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A credit to my Race: Do you consider this racist

 
 
DGC
 
  0  
Reply Mon 14 Sep, 2020 06:31 am
Here it is 2020 and I can't believe anyone is still saying something stupid like this to anyone. It is condescending and implies you are a good one and others in your race are not. This was just said to Serena Williams on the court by a young female interviewer before her semifinals match. Serena looked at her strangely and just walked away. I haven't heard this remark since the 60's. I don't think this girl meant to be rude or insulting, but the comment was rather ignorant. It would have been better if she had said that she was a credit to women everywhere over 35 who were still playing professional sports. I doubt if there are that many still playing anywhere. Yes, this could be taken as a racist remark but it is more of an ignorant remark.
izzythepush
 
  1  
Reply Mon 14 Sep, 2020 06:46 am
@DGC,
DGC wrote:

Here it is 2020 and I can't believe anyone is still saying something stupid like this to anyone.


They’re not, the comment was made in 2003, seventeen years ago.

Check the date stamps on posts.
bobsal u1553115
 
  1  
Reply Mon 14 Sep, 2020 09:38 am
@izzythepush,
People still use it, in private situations - usually in a very small group of white middle aged guys. It's not good and I ignore it. They still use "mighty white of you", too.

"Mighty White of You": It is an insult that means that you are both clueless and arrogant. It is said in a situation where someone has said or done something as a gift or a favor for which they believe they should earn thanks, but is so ineffective or was delivered in such a condescending manner, that they have insulted the person they are pretending to help. For example: "This dress is out of style and I would never wear something made of such cheap fabric, but I thought maybe you could use it" Response "That's Mighty White of You" It implies that some white people may be, ahem, clueless and arrogant about the challenges other people face. I am white. I have met many Mighty White People. I was glad I finally found a phrase that describes it. It is similar to, but not quite like "Born on Third Base and Thought He Hit a Triple"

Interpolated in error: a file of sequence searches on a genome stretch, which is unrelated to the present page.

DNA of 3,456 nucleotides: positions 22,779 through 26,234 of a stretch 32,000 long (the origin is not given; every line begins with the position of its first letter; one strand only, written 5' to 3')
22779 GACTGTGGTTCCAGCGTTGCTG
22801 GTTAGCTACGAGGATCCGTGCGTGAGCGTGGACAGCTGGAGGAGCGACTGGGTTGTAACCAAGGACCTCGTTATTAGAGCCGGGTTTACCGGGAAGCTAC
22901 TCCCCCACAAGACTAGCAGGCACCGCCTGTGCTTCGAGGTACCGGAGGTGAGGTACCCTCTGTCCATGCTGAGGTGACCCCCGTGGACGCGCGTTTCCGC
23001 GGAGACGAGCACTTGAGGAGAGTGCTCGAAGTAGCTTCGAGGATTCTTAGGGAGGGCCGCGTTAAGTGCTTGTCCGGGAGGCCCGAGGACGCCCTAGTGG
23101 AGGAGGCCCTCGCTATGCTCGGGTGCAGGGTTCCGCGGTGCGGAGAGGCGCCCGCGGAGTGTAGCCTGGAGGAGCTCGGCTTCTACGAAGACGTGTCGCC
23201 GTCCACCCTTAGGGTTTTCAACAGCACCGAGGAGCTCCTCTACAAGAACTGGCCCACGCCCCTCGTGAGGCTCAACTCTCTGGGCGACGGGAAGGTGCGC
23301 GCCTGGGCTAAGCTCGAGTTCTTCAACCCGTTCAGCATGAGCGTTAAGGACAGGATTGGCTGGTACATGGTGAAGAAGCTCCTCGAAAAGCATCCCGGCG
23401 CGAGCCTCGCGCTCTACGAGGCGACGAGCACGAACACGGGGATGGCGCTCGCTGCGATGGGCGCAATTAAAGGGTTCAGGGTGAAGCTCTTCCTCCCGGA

: : This is an interesting example of a phrase that has fallen out of favour and now (apparently - I can't say I've seen it used at all recently, or as Cynthia has used it).

: : I looked it up in Eric Partridge's dictionary of phrases. It says:
https://www.phrases.org.uk/bulletin_board/49/messages/670.html

: : "mighty white of you! - It's or that's. That's very decent of you or forgiving or generous of you C20. Orig. Southern US, it soon became gen. US, and has been heard in the UK since the 1930's, often with an understood implication of its origin. Of the US usage, JWC, 1977 has noted that it was at first used very seriously - " like a white man, not like a Negro", Now used everywhere, by everyone to anyone but always jestingly (and sometimes sarcastically), and with full consciousness that it is a provincial expression - and not racist."

: : It goes on but that's the gist of it. It's hard to imagine that it couldn't have been construed as racist but Partridge is quite good on these things so it probably is the case that that's how it was used, at least prior to 1977. I can well see how its connotation could have changed.

Play the white man

Play the white man is a phrase used in parts of Britain meaning to be decent and trustworthy in one's actions. The phrase is commonly used by natives of the Yorkshire and the Humber region. A similar expression, originating in the southern United States in the 20th century, is That's mighty white of you and variations, with the meaning of "thank you for being fair".Wikipedia

Its a good idea to always check datelines.

Discussing this is a refreshing break from Trump.

izzythepush
 
  1  
Reply Mon 14 Sep, 2020 09:47 am
@bobsal u1553115,
I’ve never heard it, but I have heard of being a credit to one’s parents which implies they’ve been brought up well.
bobsal u1553115
 
  0  
Reply Mon 14 Sep, 2020 09:54 am
@izzythepush,
One's a compliment and one's a left-handed compliment posed as a joke where 'thank you' would have been appropriate.

Those two "white" expressions were never uttered in my home and I never heard them till after I got out of the Navy and became a stag in a herd of stags when I got out and went on to collage and player poker and drank beer at different small gatherings.

I may have been a credit to my family, I hope I was.
0 Replies
 
 

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